All you have to do is have a little trust in the world.
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15 Essential Tips Every Beginner Hitchhiker Should Know

Hitchhiking is not only the cheapest way of traveling but also the most exciting one as it allows you to have so many experiences in short period of time. You…

Hitchhiking is not only the cheapest way of traveling but also the most exciting one as it allows you to have so many experiences in short period of time. You will;

  • meet a lot of people and maybe even befriend someone

  • get frustrated or mad after hours of waiting, but the feeling of getting a ride after waiting for such a long time is good

  • you will be exposed to very interesting music (see below)

  • you’ll get better at sign language

  • your faith in humanity will be restored

  • you will hear insider stories from your drivers

  • and more

Hitchhiking is not fun and games only as it involves a risk of being picked by a potentially unsafe driver, so if in doubt turn down the ride.

Hitchhiking from Belgrade to Zagreb

Here I’ve compiled a list of 15 essential tips every beginner hitchhiker should know;

1) Think twice before you decide to hitchhike. Why? Hitchhiking is not about getting a free ride only, it’s also a WALKING ADVENTURE, so be ready to walk. And sometimes to walk all day!

2) Buy a good road map. It’s gonna be useful when deciding whether you should accept that ride or not.

3) Try to learn the language at least a bit as it will help you have a conversation with drivers. Sometimes they decide to pick up hitchhikers for one simple reason – they are bored and they appreciate company. You will also have a higher chance of getting that ride if you speak your driver’s language.

4) Have a supply of food and drinks with you.

5) You will of course first use the public transport and then go to the outskirts of the town to hitchhike.

6) NEVER accept a ride into the center of the city if you are traveling long distance and between big cities. Not only you will lose a lot of time, it will also be hard to come back to the highway.

7) When at the border, it’s better to cross it on foot and then hitchhike from the other side. Why? Drivers are more alert and they don’t feel comfortable transporting other people through an international border, so you might have more success from the other side.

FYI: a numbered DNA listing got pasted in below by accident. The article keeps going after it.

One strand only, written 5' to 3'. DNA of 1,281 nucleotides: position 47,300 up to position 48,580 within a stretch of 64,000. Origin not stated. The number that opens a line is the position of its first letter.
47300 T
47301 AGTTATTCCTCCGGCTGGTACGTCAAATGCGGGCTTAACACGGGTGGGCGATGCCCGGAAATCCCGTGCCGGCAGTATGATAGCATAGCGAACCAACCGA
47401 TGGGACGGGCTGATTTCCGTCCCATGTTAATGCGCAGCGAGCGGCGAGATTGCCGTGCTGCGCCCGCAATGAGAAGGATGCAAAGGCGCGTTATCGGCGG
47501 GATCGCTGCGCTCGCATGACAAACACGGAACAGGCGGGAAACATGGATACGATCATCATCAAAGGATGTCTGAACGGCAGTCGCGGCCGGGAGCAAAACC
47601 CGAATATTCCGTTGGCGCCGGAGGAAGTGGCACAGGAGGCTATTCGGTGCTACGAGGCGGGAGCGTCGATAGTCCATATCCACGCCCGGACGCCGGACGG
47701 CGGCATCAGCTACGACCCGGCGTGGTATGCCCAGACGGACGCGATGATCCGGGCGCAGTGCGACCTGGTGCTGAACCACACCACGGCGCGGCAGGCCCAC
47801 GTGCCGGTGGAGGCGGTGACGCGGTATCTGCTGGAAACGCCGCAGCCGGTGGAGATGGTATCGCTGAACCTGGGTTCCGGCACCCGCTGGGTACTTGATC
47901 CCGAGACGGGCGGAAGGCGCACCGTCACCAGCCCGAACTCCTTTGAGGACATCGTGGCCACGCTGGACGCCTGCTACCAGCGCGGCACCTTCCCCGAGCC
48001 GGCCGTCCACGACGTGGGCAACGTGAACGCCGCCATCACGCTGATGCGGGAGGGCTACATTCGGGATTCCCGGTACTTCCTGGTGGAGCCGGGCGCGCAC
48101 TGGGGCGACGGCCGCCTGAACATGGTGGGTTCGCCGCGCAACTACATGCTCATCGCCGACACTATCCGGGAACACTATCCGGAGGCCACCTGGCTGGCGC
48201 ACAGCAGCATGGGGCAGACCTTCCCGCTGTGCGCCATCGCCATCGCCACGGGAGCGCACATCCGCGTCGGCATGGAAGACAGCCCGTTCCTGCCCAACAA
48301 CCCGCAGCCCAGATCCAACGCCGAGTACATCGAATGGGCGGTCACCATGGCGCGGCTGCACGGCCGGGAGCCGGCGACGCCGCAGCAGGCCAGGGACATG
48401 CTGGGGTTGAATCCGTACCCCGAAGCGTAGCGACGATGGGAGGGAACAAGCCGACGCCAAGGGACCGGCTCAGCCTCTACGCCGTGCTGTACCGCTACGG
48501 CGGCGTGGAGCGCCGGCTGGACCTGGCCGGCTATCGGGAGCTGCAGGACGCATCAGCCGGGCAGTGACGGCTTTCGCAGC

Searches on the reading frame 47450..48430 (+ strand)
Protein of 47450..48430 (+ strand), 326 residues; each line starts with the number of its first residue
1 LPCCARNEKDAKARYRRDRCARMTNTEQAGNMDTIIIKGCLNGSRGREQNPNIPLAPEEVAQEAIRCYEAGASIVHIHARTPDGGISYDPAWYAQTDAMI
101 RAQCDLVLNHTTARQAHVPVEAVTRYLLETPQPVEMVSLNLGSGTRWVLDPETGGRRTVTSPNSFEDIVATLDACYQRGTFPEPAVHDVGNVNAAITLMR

8) Gas stations are a good place to hitchhike. You can always ask people around for a ride and the chance of success is usually pretty high.

9) Getting a ride at night is really difficult and not recommended.

10) Some people will react mean or try to make a joke on you. Don’t let that discourage you! You are awesome! 😉

11) Usually people who stop don’t go all the way to your destination but you can ask them to leave you at a better spot or at the next gas station.

12) Hitchhike with a friend. Not only it’s more interesting, it’s also more safe. A girl and a guy is the best combination for hitchhiking.

13) Walking along some roads like highways can get you warned or even arrested. Although you may have the right to walk along most roads, it doesn’t bother to check which one you can and cannot.

14) If you are entering a truck, take off your shoes. This is especially true for the part in the back. Truck drivers spend most of their time in a truck and they treat it like it’s their home.

15) In EU there is a law that forbids more than two people in the front of a truck. That also means if there’s two of you traveling you won’t be able to pass an international border with a truck and will have to cross it on foot instead.

What do you think about hitchhiking? Would you do it or not? If you already did, do you have any other tips to share? Feel free to comment below.